this is warWe all know that band that was “born out of time”. The one that was on the cusp of success and that would/should have become household names given a modicum of luck and better timing. The Godfathers certainly qualify. 

Arising in the UK 10 years after punk’s initial rush and playing a brutal but hook-laden fast R & B, they had a degree of chart success in the US with “Birth, School, Work, Death” and “More Songs About Love & Hate” before leaving their major label for a German indie, peetering out in the 2000’s before a late decade reformation.

File The Godfathers with Manitoba’s Wild Kingdom and the Ramones as bands who were neither one thing or the other as far as their US labels were concerned - at the time when MTV was ushering in an era of stylists over substance. Perhaps they arrived too soon or too late or maybe the London East End chic went over the marketers' heads. It’s a moot point. At least they wore nice suits.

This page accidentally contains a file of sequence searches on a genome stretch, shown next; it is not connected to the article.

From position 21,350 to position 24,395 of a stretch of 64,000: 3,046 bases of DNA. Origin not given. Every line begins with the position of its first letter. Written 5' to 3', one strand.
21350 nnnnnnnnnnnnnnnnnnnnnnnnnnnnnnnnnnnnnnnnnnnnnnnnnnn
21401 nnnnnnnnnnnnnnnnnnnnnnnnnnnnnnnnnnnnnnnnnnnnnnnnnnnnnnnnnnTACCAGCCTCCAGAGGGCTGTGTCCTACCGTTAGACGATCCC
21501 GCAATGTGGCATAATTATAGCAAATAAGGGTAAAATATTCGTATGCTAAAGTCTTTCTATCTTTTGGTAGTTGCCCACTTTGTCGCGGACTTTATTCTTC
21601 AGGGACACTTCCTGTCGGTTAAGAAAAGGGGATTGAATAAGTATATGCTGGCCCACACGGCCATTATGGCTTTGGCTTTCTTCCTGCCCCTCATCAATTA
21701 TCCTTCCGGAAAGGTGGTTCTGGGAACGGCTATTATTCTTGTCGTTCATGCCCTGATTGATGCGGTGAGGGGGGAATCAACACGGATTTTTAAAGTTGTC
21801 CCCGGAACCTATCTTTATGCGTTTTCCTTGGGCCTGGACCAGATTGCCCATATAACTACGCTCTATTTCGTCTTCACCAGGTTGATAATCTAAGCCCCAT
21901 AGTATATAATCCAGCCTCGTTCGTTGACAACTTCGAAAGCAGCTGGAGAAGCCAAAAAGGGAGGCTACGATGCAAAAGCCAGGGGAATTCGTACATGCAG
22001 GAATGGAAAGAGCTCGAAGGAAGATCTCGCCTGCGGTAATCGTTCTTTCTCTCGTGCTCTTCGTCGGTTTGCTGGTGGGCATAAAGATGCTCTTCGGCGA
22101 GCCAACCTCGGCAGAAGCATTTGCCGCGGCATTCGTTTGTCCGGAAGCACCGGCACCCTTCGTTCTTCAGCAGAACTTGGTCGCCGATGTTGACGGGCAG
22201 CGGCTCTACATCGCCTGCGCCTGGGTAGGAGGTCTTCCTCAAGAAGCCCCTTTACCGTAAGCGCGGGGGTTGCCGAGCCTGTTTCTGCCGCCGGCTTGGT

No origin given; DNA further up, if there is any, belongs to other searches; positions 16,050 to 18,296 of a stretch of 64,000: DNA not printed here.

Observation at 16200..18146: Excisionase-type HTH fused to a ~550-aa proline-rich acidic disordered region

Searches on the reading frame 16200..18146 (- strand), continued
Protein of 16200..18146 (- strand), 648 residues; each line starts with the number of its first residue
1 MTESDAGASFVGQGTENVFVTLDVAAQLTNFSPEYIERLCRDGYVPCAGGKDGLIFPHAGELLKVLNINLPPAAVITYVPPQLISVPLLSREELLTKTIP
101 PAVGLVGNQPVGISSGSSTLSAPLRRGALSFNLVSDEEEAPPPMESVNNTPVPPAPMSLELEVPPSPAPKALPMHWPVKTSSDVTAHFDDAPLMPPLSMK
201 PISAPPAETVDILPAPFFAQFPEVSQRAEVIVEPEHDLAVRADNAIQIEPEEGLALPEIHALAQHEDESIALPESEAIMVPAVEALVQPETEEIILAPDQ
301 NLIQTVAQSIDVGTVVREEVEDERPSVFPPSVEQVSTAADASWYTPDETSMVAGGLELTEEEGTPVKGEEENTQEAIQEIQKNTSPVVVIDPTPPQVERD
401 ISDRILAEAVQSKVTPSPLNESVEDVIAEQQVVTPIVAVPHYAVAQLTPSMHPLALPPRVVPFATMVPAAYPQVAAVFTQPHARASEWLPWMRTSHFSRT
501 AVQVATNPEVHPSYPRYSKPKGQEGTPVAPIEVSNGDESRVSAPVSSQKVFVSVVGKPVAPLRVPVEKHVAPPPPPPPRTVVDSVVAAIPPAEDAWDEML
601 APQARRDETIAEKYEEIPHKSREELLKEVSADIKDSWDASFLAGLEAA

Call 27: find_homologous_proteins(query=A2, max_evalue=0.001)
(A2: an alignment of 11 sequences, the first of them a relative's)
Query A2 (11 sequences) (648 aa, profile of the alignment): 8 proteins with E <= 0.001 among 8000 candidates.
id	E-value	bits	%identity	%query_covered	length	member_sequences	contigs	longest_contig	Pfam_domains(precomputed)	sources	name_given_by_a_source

So to “This Is War”, a live album presumably issued to give The Godfathers something to sell on the road in the UK and Europe. Only frontman Peter Coyne remains and he’s leading a killer band that holds up in its own right.

“This Is War” is a raw and dynamic recording put to tape on a red-hot night in Sweden in December 2017. The hits are there as well as a decent serve of recent material from the current “Big Bad Beautiful Noise” studio record. 

Coyne’s gruff growl is still in evidence and the contrasting tones of guitarists Steve Crittal and Alex McBain do justice to the material with precise and often fiery playing. The sonic emphasis is on the guitars but Chris Coyne’s successor, Darren Birch, anchors the songs as a solid bass-player should with Tim James a no-nonsense foil on drums. 

The album takes off early with “Cause I Said So”. Th stuttering “Walking Talking Johnny Cash Blues” is an ornery throwback of a song and is rightly called out as such by Coyne. Newer songs “Defibrilllator” and the freight train “Big Bad Beautiful Noise” show this line-up lives up to the band’s legacy. A scorching “Birth School Work Death” leaves the Malmo locals wanting more. 

It’s a limited edition CD in a gatefold wallet and you can score it here